In the late 90s, software developers were struggling with competing goals in their projects, such as a desire to ship working software quickly vs. having a perfect product to ship. The agile software movement was born from those dilemmas, and in 2001 the Manifesto for Agile Software Development was published. It is a great example of how concise a set of principles can be while giving enough guidance to be useful and still leaving plenty of room for interpretation and innovation.

Instead of saying “Do X, not Y,” the Agile principles say, “Y is valuable, so don’t ignore it, but X is more important, and here's why.”

By codifying this level of flexibility while still setting out fundamentals, a highly distributed Agile community was able to collaborate on key development methodologies and create a distinct culture of innovation that is still going strong over 20 years later.

Exercise

Prioritize values & goals

Use this exercise to practice creating principles that prioritize values and goals. Begin by identifying a context where values or goals are often in tension with each other. Next, see if you can rank the two competing values or goals to represent the choice you would usually make between them.

Nested Principles

Nested principles are context-dependent versions of a core principle when applied to narrower use cases or specific groups.

Values may apply equally everywhere across an organization, but some decisions apply to everyone, while others are only relevant in certain contexts, departments, or roles.

Nested principles handle decisions that need to be made differently in different contexts.

For example:

  • Amazon’s fundamental principle of “customer obsession” means different things for Product Development, Marketing and Customer Service.
  • Wikipedia has specific principles for authors that align with, but are more detailed than, the more general Five Pillars.
  • The Agile movement has core principles that apply universally, and specific principles for methodologies like Kanban and scrum.

Example

Nested principles

One global Fortune 500 company shifting from a hierarchical to a more networked structure developed an outer envelope of principles for the entire organization, such as “Stay lean to go fast,” “Learn and adapt to win” and “Customers determine our success.”

Within each of those principles were more granular ones, including “Seek and trust the truth,” “Resolve conflict with empathy and transparency” and “Maintain focus and agility in the face of uncertainty.”

And nested within those were specific principles for every function, region and business unit in the company. Here are a few examples:

Corporate Communications used the principle “The ‘why’ with the ‘what’” to ensure that employees understood why the company is making a particular decision and how that supports business goals.

Marketing adopted “We are the advocate for the customer” as a reminder that executing a marketing campaign is just a means to the end of responding to and meeting customer needs.

Manufacturing and Sales aligned around “Allocate votes proportional to risk” to settle the ongoing power struggle between Sales (which wanted to maximize customization to increase sales) and Manufacturing (which wanted to minimize customization to make production easier).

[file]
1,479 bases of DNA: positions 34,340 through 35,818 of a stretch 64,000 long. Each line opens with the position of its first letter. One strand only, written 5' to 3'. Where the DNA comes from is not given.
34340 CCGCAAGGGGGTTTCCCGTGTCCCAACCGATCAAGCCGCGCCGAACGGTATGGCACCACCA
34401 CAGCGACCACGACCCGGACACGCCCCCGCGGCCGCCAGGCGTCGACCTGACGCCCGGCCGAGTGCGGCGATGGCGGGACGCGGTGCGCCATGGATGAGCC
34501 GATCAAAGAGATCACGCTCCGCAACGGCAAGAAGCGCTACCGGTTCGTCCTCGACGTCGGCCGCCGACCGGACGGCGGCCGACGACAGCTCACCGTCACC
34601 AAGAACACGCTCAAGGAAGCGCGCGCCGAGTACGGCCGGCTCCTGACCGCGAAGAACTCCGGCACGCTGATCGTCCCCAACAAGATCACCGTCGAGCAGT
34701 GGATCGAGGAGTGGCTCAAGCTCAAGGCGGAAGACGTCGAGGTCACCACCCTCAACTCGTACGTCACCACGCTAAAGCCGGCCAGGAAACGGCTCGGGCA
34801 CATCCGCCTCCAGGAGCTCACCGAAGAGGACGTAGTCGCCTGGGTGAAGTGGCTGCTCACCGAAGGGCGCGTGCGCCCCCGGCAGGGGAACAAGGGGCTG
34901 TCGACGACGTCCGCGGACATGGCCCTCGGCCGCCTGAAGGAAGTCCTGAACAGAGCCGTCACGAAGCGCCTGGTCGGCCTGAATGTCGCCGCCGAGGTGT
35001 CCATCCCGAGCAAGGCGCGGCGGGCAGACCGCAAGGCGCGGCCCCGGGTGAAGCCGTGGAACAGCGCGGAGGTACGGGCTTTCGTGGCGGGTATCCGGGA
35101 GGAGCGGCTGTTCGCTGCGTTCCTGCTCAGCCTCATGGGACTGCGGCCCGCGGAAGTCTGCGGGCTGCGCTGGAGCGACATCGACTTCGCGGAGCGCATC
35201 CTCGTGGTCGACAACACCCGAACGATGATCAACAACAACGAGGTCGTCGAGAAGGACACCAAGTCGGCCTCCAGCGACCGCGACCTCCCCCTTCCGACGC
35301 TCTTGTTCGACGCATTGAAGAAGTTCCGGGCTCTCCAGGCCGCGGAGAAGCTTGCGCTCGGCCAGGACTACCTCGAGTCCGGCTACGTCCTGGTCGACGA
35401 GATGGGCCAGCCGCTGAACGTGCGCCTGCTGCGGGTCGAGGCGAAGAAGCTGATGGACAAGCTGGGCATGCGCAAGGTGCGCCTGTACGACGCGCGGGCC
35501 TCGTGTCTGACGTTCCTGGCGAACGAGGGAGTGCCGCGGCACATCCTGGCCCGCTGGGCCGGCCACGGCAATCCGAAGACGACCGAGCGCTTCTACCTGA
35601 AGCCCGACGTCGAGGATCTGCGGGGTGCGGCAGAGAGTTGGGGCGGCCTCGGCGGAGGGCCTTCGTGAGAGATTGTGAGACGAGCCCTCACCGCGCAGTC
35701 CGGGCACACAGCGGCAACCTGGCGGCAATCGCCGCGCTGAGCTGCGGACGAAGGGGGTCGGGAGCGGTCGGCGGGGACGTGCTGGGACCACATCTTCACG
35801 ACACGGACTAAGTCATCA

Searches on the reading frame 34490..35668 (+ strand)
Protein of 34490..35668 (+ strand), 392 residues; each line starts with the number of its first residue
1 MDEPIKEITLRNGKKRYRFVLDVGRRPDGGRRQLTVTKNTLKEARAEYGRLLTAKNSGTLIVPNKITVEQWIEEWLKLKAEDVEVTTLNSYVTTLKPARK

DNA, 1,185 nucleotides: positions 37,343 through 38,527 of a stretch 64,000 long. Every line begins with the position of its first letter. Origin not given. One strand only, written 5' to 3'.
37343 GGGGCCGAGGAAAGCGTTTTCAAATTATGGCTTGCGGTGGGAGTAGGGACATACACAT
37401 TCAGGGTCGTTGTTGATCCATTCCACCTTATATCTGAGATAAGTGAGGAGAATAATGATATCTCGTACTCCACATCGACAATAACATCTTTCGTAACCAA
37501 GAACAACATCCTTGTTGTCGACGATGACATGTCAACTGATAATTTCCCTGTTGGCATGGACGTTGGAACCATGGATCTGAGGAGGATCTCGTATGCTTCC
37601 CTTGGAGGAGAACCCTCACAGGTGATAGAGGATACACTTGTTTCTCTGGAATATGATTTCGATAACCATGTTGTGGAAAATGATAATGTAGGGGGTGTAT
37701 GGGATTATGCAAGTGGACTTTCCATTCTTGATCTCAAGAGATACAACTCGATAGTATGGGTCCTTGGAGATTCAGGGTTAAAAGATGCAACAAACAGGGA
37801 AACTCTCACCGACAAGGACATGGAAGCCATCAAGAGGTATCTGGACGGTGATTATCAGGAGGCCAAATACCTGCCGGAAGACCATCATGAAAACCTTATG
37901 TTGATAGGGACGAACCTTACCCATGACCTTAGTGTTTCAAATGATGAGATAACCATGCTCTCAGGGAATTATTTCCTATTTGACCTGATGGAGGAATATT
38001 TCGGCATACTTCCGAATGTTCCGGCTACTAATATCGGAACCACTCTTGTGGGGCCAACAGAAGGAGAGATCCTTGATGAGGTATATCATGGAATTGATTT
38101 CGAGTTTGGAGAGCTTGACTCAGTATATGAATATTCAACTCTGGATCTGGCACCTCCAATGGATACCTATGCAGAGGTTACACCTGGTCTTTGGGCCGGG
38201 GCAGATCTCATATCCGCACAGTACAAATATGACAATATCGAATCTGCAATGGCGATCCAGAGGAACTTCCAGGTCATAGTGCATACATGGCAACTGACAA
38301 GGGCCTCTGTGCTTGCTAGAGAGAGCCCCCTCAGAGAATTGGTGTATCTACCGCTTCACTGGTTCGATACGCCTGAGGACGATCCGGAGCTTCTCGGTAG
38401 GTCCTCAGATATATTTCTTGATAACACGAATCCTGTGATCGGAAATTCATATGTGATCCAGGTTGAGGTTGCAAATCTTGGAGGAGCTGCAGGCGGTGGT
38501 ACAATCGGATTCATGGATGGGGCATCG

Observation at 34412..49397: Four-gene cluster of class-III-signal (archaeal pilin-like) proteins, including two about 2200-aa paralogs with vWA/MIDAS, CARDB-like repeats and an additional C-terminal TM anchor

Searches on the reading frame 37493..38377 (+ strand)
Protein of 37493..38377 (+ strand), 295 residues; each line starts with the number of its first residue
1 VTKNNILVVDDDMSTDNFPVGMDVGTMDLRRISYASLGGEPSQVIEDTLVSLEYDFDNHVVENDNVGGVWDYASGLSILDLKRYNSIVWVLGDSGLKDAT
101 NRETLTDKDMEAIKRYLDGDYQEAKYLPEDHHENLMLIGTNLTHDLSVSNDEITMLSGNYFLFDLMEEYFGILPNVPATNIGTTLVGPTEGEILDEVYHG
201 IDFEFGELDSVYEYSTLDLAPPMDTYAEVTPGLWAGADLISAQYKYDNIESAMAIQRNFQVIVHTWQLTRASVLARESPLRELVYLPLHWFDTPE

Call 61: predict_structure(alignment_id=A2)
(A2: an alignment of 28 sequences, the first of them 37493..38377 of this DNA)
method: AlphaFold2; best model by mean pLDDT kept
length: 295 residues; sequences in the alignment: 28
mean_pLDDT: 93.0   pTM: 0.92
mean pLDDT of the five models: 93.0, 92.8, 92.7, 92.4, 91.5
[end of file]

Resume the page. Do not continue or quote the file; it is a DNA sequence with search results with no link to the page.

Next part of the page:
To apply this principle, each department assesses its own risk for customizing vs. not customizing and votes to arrive at a decision. The manager only gets called in if they need more information to assess the risk, not to weigh in on the final decision.

Example

Nested principles

When shifting from a hierarchical to a more networked structure, GE developed an outer envelope of principles for the entire organization, such as “Stay lean to go fast,” “Learn and adapt to win” and “Customers determine our success.”

Within each of those principles were more granular ones, including “Seek and trust the truth,” “Resolve conflict with empathy and transparency” and “Maintain focus and agility in the face of uncertainty.”

And nested within those were specific principles for every function, region and business unit in the company. Here are a few examples:

Corporate Communications used the principle “The ‘why’ with the ‘what’” to ensure that employees understood why the company is making a particular decision and how that supports business goals.

Marketing adopted “We are the advocate for the customer” as a reminder that executing a marketing campaign is just a means to the end of responding to and meeting customer needs.

Manufacturing and Sales aligned around “Allocate votes proportional to risk” to settle the ongoing power struggle between Sales (which wanted to maximize customization to increase sales) and Manufacturing (which wanted to minimize customization to make production easier).

To apply this principle, each department assesses its own risk for customizing vs. not customizing and votes to arrive at a decision. The manager only gets called in if they need more information to assess the risk, not to weigh in on the final decision.

Recap

  • Leading through principles over process changes your role as a business leader.
  • Principles translate mission, culture and strategy into daily decisions and actions.
  • What creates a dilemma—a “fork in the road”—is when values and goals aren’t enough to tell you what to do.
  • Where values and goals compete, principles help you choose between them.
  • Nested principles are context-dependent subsets that apply to progressively smaller groups of people.